Sunday, 5 September 2010

When Buildings Bleed

2009 Japan
Directed by Noboru Iguchi
CineAsia Extreme DVD Region 2

Blimey! Where to start on RoboGeisha?

I’ve seen a few of these newish extreme violence sci-fi flicks from Japan in the last year or so and I’ve often wondered how much the audience for these things are supposed to be taking it seriously. The Machine Girl was playful with the genre and had a few laughs but it was really on Tokyo Gore Police that I begun to suspect that it’s not just us arrogant gaijins who are laughing ourselves silly at the extreme and, obviously ludicrous, ultra-violent concepts occurring in these kinds of movies. In Tokyo Gore Police, for example, “our heroine” slices the legs off of her enemy... the arterial spray from his legs is so great that he uses it to fly around the room as if they were rocket tubes on a jet pack and attack her from above for the next three or four minutes... pretty bizarre.

I think with RoboGeisha I can definitely conclude that these movies are played very much for laughs in their own country too. A story of two sisters kidnapped and trained to be robotically enhanced geisha assassins for an evil company, RoboGeisha has very much a cartoon approach (or maybe I should say anime approach) to the extreme violence on offer. One guy, for example, repeatedly gets his head punched down into his stomach... each time it springs back up to offer a nugget of explanatory dialogue before another punch sends it back down into his stomach again.

My one problem on this one, however, is that the storyline doesn’t even make sense. After quite a strong opening sequence of geisha and tengu carnage (including throwing stars launched from the tengu’s bottoms and a buzz-saw mouth for the ultimate kiss of death), the lead character tells a government candidate she has just saved from death her entire back story... which is the length of the movie in flashback. The problem with that is that she dies at the end of the movie and although you are still hearing her tell you the story in voice over, the events never once catch up to her starting point or explain how she’s even alive to tell the story. There’s absolutely no explanation and the credits just role... I’m sure the director would probably tell that narrative continuity is not the “point” of his movie... but as a westerner I still felt a little cheated when they set up a framing reference point and then don’t make their way back to it.

Nevertheless, there’s a lot to entertain in this fast-paced fest of bloody mayhem. One scene, for example has our heroine facing off against the aforementioned tengu, each using a samurai blade that springs out from their anus. The ensuing swordfight plays out with the various opponents facing away from each other as they wiggle their butts ferociously. Another scene has a man blinded by our heroine who forces shrimps into his eyes... so he carries on fighting with the offending crustaceans protruding ridiculously from his eye sockets. This is typical of the tone of the scenes in this movie.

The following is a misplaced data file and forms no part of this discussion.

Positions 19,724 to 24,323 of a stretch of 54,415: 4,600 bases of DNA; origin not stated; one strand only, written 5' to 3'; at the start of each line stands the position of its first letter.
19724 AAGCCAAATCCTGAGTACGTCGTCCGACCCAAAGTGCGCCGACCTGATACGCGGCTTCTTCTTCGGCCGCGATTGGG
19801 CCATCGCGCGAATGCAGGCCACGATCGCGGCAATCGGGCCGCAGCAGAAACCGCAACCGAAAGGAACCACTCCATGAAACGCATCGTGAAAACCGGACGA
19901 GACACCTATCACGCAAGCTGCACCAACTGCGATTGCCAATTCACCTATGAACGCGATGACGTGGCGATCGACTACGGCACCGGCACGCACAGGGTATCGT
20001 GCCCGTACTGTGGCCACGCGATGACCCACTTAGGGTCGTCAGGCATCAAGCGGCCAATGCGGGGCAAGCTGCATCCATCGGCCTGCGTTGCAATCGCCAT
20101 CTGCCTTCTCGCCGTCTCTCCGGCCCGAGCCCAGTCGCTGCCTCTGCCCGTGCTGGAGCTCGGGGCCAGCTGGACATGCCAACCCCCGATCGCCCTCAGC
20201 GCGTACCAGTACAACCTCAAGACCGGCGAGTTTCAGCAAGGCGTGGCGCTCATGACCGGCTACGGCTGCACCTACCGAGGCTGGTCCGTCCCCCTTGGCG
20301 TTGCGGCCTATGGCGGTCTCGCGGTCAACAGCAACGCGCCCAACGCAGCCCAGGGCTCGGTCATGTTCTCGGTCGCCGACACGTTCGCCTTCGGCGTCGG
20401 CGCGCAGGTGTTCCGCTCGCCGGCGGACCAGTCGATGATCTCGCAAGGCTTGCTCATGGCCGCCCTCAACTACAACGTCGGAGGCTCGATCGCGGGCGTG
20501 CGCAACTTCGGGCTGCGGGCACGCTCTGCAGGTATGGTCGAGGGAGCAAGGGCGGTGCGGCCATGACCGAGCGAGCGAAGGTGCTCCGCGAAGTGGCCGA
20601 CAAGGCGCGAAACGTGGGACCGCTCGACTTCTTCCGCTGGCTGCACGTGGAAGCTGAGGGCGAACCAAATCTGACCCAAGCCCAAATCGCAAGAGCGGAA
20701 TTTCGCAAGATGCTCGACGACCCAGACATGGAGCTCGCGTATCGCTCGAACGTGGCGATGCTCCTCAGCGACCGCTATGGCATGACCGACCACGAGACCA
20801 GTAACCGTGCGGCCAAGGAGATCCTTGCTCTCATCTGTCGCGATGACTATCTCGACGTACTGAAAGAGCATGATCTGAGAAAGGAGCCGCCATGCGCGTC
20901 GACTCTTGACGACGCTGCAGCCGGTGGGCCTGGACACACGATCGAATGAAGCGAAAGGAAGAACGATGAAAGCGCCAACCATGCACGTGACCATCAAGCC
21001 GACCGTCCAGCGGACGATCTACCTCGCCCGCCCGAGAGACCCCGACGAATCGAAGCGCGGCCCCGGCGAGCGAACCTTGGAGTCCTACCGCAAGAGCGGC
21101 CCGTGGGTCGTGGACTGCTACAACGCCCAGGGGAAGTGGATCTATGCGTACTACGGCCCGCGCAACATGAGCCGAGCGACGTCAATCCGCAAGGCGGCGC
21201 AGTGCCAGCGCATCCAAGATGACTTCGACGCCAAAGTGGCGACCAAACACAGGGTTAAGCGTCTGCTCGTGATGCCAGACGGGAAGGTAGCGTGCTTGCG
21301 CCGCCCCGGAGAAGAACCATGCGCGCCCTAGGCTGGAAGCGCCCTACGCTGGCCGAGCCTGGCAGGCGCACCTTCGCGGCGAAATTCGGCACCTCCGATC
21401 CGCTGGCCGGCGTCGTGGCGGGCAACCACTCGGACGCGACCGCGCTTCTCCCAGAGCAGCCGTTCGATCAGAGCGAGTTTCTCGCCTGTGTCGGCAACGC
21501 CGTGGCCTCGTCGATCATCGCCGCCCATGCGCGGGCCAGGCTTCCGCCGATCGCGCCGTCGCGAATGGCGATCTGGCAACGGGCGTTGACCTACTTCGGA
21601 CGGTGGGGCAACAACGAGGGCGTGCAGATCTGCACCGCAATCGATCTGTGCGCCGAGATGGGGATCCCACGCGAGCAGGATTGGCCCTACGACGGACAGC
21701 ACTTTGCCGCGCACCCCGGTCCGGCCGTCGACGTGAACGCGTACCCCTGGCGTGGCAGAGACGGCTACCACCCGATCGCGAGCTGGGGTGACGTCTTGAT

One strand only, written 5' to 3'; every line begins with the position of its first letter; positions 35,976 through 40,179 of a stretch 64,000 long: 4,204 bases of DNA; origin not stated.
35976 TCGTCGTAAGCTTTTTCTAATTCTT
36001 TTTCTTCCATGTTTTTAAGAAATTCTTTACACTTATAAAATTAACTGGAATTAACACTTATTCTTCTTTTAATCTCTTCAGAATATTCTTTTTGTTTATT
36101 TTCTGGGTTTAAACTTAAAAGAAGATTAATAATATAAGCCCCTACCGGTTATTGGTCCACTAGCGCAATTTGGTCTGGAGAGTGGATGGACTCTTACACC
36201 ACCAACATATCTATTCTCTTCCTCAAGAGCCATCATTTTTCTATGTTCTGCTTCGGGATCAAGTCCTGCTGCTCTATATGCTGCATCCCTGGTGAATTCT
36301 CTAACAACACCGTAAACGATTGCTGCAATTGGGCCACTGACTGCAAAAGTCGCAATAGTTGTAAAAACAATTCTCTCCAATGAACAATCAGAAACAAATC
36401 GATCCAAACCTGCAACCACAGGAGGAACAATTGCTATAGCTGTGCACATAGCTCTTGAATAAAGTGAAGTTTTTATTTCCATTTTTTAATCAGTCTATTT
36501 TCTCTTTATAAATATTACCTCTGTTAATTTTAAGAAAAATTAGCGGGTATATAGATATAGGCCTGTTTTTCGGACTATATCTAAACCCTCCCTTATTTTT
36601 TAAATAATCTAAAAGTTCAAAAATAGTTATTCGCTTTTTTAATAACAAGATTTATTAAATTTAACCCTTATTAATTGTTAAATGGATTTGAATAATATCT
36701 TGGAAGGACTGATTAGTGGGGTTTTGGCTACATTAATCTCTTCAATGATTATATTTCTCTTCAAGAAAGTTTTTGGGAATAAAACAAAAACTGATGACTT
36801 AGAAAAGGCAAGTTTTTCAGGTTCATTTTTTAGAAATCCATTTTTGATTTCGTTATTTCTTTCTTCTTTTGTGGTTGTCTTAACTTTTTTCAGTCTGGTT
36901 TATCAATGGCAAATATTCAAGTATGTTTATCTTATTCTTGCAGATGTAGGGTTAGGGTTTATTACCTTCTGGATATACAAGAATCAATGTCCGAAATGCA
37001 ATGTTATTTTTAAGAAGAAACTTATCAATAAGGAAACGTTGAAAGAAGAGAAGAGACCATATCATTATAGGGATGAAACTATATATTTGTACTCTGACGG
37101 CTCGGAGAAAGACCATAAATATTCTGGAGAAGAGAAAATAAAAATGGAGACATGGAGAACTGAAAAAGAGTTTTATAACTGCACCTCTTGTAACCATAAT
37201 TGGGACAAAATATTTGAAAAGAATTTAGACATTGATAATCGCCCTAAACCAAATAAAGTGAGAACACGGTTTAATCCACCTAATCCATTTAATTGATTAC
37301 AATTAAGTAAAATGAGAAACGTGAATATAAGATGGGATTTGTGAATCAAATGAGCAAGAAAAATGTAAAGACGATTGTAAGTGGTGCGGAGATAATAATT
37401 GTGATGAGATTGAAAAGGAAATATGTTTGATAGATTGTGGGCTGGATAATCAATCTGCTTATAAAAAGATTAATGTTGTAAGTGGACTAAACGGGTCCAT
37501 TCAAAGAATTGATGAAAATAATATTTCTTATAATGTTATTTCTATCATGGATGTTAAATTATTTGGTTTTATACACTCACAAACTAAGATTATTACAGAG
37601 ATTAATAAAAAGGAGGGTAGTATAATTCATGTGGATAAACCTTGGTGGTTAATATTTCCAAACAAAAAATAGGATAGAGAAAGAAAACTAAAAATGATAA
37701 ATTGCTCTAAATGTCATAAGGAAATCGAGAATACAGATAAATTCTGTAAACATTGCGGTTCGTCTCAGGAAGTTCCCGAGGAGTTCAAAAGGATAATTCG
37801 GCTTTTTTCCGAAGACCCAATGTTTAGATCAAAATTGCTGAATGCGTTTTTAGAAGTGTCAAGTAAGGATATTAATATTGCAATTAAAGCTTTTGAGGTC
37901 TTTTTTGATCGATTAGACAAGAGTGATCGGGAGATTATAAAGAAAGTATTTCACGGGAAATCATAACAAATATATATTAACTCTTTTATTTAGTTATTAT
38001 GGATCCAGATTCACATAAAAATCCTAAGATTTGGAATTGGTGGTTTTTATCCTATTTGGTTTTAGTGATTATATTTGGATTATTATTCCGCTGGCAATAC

One of the things I’m surprised about is the incredibly plagiaristic musical score used here. I’m well used to Chinese and Turkish movies from the 60s, 70s and 80s just out and out purloining their soundtracks from US movies and needle dropping them into their films to create the entire soundtrack... the Turkish film Captain America & Santo VS Spiderman, for example, has a soundtrack which is comprised almost solely of music lifted from the old vinyl recordings of Diamonds Are Forever and Shaft’s Big Score. But this movie has new music written to sound just like other films without actually being them... a classic case of temptrackitus if ever there was one. The main action theme, for example, is just a thinly orchestrated riff on McCartney’s (or perhaps Martin’s) Live and Let Die. When RoboGeisha’s legs transform themselves into a tank for her to sit on, the music actually (for some reason), starts to take on a strong resemblance to Basil Poledouris title character march from Robocop. The only really creative comment made from this musical "borrowing" is when the lead villain’s castle uproots itself and turns itself into a walking giant stomping castle monster robot so it can drop a bomb into Mount Fuji... the music suddenly transforms itself into something very reminiscent of Akira Ifikube’s lumbering slow Godzilla sub-theme. So that’s kinda interesting.

The giant castle monster robot sequence really hits it home to you that this movie is definitely a comedy, by the way. When it starts doing the inevitable stomp and crush routine... when it knocks big handfuls of brickwork off of buildings as it passes, the buildings let out big surges of bloody arterial spray in a parody of the standard, bloody Japanese hack and slash movies which have been so popular since Kurosawa unwittingly started the trend with his spectacular arterial spray shot at the end of Sanjuro (his sequel to his own masterpiece, Yojimbo). This is really quite funny and unexpected when it first happens.

All in all, another shaky but entertaining example of this kind of movie which seems to be pretty endemic of contemporary Japanese cinema... although I fear the genre is beginning to get a bit tired now. The film is pretty soulless and has no real heart to it... it just about scrapes in on novelty value is my verdict on this one. Definitely of passing interest though.

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